What to Know
- The GOP-controlled House narrowly passed the spending cuts earlier this month.
- The budget deficit is on track to exceed $800 billion this year despite a strong economy.
- Democrats complained that the rescissions plan would take away $7 billion from the popular Children's Health Insurance Program.
In a rebuke to President Donald Trump, the Republican-controlled Senate on Wednesday blocked a White House plan to cut almost $15 billion in unused government money slated for children's health insurance and other programs.
Two Republicans — Susan Collins of Maine and Richard Burr of North Carolina — joined with Democrats to defeat the measure. Fifty senators opposed the plan and 48 supported it.
The so-called rescissions package would take a mostly symbolic whack at government spending because it would eliminate leftover funding that likely would not have been spent anyway. The name comes from the fact the plan would have rescinded previously approved spending.
Trump and GOP conservatives had embraced the plan following passage in March of a $1.3 trillion catchall spending bill they say was too bloated.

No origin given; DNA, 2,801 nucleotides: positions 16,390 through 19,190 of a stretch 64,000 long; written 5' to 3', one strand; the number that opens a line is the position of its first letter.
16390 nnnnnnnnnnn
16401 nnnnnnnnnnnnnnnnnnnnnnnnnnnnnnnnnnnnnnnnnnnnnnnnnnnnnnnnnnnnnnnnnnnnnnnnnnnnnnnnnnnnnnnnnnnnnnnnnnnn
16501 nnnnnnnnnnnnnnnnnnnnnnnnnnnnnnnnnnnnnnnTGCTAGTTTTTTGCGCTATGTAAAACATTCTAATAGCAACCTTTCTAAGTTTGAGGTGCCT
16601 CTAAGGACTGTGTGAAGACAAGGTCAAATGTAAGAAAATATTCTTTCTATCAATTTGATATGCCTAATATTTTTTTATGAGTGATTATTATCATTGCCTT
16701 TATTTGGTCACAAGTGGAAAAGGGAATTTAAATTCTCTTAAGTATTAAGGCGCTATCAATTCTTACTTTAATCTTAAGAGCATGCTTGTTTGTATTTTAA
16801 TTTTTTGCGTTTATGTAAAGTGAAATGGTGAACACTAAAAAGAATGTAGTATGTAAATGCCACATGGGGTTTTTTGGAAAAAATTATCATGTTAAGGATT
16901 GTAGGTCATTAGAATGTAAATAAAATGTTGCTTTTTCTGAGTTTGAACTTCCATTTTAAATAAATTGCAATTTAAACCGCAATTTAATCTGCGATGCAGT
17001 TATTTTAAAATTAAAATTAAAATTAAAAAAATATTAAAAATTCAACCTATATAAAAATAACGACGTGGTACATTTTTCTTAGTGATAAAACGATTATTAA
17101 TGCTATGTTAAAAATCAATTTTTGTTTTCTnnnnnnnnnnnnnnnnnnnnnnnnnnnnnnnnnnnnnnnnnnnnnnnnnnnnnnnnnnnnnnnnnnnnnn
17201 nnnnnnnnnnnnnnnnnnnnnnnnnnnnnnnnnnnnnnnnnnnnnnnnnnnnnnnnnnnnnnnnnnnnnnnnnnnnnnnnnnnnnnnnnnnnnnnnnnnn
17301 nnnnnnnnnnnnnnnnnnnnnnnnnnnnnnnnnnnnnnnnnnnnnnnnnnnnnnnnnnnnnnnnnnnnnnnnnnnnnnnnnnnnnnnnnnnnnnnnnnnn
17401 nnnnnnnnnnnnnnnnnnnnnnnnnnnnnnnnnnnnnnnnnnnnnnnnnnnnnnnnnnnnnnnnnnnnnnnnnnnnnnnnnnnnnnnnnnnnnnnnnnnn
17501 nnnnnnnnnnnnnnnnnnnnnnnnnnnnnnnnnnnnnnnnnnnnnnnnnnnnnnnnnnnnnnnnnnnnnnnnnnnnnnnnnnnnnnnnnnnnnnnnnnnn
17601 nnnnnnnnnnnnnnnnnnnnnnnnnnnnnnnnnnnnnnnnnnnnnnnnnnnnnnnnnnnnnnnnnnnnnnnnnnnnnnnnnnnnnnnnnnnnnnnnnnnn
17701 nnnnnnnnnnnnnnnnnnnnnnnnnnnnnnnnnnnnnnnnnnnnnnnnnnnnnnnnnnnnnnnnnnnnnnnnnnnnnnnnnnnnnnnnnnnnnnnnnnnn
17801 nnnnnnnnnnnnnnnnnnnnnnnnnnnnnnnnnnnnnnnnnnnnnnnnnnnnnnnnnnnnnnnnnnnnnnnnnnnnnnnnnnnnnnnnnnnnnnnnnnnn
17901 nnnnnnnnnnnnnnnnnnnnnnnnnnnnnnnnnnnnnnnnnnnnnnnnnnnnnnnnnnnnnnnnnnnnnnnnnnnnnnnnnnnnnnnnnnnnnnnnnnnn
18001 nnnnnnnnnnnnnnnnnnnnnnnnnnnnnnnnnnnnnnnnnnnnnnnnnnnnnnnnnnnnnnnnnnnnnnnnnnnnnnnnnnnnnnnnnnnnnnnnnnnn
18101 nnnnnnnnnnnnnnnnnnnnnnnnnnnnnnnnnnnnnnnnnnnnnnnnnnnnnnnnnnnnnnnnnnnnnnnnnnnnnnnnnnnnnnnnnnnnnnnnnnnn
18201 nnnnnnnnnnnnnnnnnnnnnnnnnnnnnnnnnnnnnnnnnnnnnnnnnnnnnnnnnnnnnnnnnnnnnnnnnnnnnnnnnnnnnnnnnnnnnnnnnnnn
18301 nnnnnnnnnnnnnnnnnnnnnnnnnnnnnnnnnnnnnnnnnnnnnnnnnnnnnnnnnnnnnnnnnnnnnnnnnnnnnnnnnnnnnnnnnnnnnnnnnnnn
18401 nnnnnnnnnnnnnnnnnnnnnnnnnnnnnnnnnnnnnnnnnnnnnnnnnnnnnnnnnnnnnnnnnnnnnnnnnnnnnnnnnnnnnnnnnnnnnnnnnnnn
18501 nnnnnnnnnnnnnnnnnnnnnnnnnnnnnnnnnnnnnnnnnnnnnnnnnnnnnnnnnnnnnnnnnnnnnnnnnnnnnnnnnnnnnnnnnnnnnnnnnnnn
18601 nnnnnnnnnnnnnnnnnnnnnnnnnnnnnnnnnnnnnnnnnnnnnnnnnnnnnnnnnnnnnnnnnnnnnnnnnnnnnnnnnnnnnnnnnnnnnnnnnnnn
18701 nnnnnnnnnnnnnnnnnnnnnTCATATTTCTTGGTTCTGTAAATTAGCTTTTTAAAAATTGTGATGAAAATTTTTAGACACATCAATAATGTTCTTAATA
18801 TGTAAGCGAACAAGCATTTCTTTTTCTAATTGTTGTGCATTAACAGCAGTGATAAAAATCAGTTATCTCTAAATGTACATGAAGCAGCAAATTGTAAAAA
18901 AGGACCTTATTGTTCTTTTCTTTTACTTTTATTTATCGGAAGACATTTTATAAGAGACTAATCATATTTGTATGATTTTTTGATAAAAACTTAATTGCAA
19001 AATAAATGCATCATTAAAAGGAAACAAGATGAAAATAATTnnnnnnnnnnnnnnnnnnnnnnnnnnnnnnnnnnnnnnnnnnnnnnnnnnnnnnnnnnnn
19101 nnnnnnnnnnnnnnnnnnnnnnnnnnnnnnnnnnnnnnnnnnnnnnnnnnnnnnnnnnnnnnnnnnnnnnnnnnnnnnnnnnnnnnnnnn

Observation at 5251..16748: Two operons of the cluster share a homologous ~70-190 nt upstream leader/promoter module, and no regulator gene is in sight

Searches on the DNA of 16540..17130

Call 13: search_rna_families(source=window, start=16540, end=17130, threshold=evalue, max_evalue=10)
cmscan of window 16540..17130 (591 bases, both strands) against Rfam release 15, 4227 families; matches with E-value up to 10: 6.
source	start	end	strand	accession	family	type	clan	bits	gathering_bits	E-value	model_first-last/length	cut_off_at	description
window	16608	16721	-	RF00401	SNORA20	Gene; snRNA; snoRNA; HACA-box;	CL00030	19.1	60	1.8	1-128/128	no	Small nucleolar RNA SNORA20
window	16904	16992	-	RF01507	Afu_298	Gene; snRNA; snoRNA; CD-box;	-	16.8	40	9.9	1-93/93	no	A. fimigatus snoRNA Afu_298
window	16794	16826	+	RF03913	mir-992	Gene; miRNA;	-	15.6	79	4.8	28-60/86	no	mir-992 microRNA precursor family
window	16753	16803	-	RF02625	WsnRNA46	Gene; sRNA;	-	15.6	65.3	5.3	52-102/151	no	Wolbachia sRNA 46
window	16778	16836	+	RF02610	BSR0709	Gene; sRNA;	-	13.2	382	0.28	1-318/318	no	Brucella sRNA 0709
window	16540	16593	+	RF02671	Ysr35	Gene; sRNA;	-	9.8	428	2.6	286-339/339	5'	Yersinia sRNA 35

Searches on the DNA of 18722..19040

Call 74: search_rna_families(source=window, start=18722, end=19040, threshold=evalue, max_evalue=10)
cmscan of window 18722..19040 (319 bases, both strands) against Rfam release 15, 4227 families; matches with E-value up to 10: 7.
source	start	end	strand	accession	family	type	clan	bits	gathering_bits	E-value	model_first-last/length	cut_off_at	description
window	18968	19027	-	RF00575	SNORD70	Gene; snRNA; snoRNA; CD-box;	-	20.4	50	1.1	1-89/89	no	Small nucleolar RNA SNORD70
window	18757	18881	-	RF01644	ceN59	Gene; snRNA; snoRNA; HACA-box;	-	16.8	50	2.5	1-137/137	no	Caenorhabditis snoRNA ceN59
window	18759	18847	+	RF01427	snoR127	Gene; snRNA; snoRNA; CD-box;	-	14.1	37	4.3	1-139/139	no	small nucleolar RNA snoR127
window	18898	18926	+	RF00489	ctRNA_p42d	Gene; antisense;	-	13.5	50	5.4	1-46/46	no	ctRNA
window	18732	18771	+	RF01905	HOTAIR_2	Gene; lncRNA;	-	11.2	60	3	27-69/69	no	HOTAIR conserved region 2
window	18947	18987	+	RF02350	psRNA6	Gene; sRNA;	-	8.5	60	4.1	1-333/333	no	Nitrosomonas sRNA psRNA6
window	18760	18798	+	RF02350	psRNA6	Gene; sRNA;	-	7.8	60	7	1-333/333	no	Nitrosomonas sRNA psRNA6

The GOP-controlled House narrowly passed the spending cuts earlier this month after the White House urged lawmakers "to return this funding to the Federal Treasury rather than use it as a budgetary gimmick to offset spending elsewhere."
The budget deficit is on track to exceed $800 billion this year despite a strong economy.
U.S. & World
Democrats complained that the rescissions plan would take away $7 billion from the popular Children's Health Insurance Program so it couldn't be used later.
Sen. Patrick Leahy, D-Vt., said the idea that Republicans would claw back billions of dollars from children's health insurance, affordable housing and rural development after forcing through massive tax cuts "goes beyond laughable. It's unconscionable."
But Sen. Mike Lee, R-Utah, said spending rescissions were a common practice in past decades and were usually done on a bipartisan basis.
"Returning unused taxpayer money isn't just good government. In a republic, it should be expected. It should be the norm," Lee said.
Burr's opposition was unexpected and came after he was not guaranteed a vote on his amendment to protect funding for land and water conservation. The rescissions package included $16 million in land and water conservation funds designated for the Forest Service and promised to specific projects.
Burr and other senators led a bipartisan news conference Wednesday to mark 100 days until the conservation program expires unless Congress votes to reauthorize it. The 54-year-old fund boosts outdoor recreation, conservation and preservation nationwide while supporting millions of jobs and contributing billions of dollars to the U.S. economy, Burr said.
Collins said in a statement Wednesday that the rescissions package was unnecessary.
"My belief is that it's the job of Congress to comb through these accounts, and that's what we do on the (Senate) Appropriations Committee," she said.
Associated Press writer Kevin Freking contributed to this report.